They give us a great way to engage with our customers. We publish interesting things on our business pages, like “Santa’s visit on Friday”. We encourage our customers to comment. We respond to their comments, build a rapport with them, so they keep coming back.

If our customers find it useful, we get some credit, some Facebook Likes, and we’ll climb back up the search results pages.

With Google Plus the effect is even more marked. For example, if someone is following you on Google+, the chances that they will see your posts in Google’s search results go way up in their search results. And so will their own followers. Wow!


The technology that supports local Internet marketing is advancing rapidly. Businesses with local markets can keep up, or fall behind.

Spend 20 minutes watching this TED lecture and get a clue about how Internet search technology has reached the position it has, and how it might develop in future. Then think about what you need to do about it.

Local Search Marketing Threat: Apple Maps

Well! Apple Shot Themselves in the Foot!

(We still think it’s worth signing up for Yelp. See below)

It seems that Apple Maps has delivered the company a bunch of problems they could do without! Places on their new maps that no longer exist, businesses in the wrong place, cloud-covered towns and who knows what other daft problems?

This picture of the Clifton Suspension Bridge appeared yesterday in the Western Daily Press and many other newspapers.

Clifton Suspension Bridge as it appears on Apple MapsNeedless to say, Apple promised to fix all the problems soon.

No threat to Google then! At least, not this week.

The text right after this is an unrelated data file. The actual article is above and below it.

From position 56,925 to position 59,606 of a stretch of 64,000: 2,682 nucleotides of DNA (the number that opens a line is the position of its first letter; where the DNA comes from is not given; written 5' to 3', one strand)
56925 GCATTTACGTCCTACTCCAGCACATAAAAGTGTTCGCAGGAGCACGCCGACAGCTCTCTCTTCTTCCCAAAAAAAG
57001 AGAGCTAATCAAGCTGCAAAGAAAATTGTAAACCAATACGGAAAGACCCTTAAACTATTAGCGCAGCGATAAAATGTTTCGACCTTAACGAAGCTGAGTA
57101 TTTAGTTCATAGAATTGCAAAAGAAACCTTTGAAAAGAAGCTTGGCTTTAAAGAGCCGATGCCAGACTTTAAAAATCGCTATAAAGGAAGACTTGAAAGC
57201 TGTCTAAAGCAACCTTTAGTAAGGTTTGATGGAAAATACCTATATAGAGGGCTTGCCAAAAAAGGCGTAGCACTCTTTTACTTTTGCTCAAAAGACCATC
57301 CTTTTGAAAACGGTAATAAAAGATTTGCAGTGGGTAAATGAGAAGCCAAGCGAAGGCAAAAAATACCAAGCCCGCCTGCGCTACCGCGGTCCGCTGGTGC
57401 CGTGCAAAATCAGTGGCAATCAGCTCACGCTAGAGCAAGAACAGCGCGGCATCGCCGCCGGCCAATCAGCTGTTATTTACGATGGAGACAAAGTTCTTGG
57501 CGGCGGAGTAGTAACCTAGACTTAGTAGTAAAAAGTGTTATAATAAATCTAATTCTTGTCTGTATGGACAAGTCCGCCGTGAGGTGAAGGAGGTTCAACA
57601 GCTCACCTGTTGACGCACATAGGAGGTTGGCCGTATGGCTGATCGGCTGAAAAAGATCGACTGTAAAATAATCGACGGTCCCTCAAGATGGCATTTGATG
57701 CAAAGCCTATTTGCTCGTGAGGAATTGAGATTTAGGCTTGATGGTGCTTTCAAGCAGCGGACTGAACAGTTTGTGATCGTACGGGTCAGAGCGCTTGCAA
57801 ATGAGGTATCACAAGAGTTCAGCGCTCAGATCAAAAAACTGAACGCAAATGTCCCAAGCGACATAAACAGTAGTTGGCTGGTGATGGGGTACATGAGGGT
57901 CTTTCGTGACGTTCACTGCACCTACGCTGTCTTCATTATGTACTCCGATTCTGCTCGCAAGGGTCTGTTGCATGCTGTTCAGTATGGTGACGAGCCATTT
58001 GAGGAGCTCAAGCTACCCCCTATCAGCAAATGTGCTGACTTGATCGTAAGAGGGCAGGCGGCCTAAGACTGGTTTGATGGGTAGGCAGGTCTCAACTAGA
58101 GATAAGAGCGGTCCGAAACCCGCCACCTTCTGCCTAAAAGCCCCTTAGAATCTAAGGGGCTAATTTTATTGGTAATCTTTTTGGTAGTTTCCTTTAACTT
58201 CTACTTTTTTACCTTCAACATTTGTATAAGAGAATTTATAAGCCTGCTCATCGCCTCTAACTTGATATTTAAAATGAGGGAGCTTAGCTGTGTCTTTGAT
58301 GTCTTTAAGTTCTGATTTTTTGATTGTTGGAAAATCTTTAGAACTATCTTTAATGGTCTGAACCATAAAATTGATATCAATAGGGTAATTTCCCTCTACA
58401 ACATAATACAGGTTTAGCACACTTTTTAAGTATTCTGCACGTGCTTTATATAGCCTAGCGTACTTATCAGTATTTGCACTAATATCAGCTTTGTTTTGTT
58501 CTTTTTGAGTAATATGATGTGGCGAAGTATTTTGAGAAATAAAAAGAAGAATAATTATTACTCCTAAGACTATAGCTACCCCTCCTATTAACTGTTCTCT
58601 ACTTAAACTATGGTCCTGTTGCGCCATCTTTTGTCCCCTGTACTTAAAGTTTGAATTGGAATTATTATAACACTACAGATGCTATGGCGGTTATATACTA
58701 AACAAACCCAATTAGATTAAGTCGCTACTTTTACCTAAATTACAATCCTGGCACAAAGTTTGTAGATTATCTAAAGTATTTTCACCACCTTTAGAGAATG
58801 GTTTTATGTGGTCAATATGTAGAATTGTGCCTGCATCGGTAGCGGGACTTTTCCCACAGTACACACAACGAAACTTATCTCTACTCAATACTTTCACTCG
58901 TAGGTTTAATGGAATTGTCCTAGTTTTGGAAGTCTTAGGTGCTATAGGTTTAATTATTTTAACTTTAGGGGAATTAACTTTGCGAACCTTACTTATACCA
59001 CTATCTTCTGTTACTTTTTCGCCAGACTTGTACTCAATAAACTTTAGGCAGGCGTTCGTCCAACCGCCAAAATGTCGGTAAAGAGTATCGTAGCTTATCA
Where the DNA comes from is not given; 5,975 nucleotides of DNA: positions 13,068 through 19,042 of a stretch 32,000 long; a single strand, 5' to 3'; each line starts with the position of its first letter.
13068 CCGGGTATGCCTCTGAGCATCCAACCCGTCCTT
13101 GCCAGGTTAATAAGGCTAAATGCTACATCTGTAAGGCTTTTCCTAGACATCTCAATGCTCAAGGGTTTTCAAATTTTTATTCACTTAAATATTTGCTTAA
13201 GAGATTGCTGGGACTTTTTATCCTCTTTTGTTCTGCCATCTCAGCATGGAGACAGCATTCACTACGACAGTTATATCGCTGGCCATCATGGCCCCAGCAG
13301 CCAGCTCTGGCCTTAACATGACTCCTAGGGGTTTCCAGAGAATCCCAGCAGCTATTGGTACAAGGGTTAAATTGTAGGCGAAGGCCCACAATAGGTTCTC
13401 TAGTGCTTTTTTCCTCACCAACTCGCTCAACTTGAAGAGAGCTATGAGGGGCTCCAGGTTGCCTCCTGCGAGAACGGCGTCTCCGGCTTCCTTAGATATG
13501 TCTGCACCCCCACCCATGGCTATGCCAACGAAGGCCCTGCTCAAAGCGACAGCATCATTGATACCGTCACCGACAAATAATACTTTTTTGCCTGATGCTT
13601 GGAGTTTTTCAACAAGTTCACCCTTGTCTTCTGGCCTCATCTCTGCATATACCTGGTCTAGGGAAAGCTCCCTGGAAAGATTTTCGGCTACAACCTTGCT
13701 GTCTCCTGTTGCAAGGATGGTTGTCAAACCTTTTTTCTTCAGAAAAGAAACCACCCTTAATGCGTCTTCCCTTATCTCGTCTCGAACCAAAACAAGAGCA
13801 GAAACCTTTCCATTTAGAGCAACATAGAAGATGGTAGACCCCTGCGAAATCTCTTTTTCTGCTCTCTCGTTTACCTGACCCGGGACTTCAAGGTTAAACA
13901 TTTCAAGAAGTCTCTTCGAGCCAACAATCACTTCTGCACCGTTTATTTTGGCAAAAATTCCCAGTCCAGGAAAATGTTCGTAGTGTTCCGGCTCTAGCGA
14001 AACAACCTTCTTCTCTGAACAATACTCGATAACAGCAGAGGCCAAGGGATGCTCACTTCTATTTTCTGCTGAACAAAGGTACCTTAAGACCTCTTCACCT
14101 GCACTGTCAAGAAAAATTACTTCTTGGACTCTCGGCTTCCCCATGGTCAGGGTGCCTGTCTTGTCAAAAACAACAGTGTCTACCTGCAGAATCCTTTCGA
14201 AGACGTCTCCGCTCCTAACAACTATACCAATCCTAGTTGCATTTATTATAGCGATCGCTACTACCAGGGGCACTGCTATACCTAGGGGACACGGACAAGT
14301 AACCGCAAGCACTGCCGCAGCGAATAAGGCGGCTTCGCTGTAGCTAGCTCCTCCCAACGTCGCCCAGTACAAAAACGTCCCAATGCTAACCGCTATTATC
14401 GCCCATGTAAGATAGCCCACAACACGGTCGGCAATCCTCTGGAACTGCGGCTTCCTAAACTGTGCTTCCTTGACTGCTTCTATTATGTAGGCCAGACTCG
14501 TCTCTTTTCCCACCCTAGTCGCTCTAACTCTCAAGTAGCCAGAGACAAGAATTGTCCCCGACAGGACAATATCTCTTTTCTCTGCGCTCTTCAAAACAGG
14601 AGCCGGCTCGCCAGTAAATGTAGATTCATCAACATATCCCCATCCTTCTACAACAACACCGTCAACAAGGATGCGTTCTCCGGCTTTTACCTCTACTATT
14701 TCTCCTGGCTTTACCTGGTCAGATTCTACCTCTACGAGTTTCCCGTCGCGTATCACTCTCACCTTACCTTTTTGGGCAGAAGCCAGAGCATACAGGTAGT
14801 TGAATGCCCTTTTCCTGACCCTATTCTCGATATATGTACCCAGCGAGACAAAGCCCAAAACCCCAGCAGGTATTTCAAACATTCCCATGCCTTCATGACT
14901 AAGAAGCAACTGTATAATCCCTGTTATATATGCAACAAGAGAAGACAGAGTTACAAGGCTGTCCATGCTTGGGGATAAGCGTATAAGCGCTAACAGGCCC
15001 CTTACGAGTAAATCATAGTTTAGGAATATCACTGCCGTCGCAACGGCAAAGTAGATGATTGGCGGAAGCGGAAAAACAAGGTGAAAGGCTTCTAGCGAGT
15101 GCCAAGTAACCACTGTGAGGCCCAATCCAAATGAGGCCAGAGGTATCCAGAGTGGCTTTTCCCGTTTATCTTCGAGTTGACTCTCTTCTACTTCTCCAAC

This update was added 21/9/2012. Read the original post below.

New Apple Maps

From now on, all new iPhones and iPads will ship with Apple’s new operating system, iOS6. Its new mapping system will displace Google maps on these devices. The change will also affect existing devices when they upgrade to iOS6.

Apple’s new offering, “May just be the most beautiful, powerful mapping service ever,” or so they claim.

Whilst the system uses Apple’s own mapping software, its map data is licensed from TomTom.  It uses the business directory, Yelp, to respond to local searches.

Apple Maps

Naturally, Apple Maps has some superb features. These include interactive, 3D, highly-detailed, vector graphics maps, turn-by-turn directions, and real time traffic information.

great detail in Apple's Maps

Great Detail in Apple's Maps

It’s all fully integrated with Apple’s unique Siri, the intelligent speech recognition / activation system. Now it actually works in the UK!

There’s more information here.

Google’s Answer

Google has responded by announcing its “Ground Truth” project.

google example annotated with local data

Google example, with local data e.g. traffic restrictions and road names

Instead of relying on licensed maps, around 2008 Google started to build a whole new system – from the ground up. This combines its original map data with a huge amount of local data collected from Street View – still the best way to take a virtual tour of your destination.

Google claims that owning all the data is key, and without control of its licensed map and local data, Apple Maps will find it hard to compete. Some pundits predict Apple will return to Google Maps within two years.

So what?

With 40% of local searches performed on mobile devices, and 55% of those on Apple, this is likely to hit Google’s search market share.

Your Google Places page impressions could drop by up to a quarter, damaging your local lead generation activities.

So, with Apple Maps business data coming from Yelp, now’s the time to claim your business in Yelp’s directory. It won’t take long. And even if most iOS6 users switch back to Google Maps, it’s not a wast of time.

NB: We still recommend claiming your Yelp business listing, despite Apple’s gaff.

Don’t use exactly the same words in your Yelp entry as you do in Google Plus Local, use it to support your Plus Local page. Make it similar, perhaps with some different or extra business facts or differentiators.

Don’t have a Google Plus Local page? It’s easy. Find out how.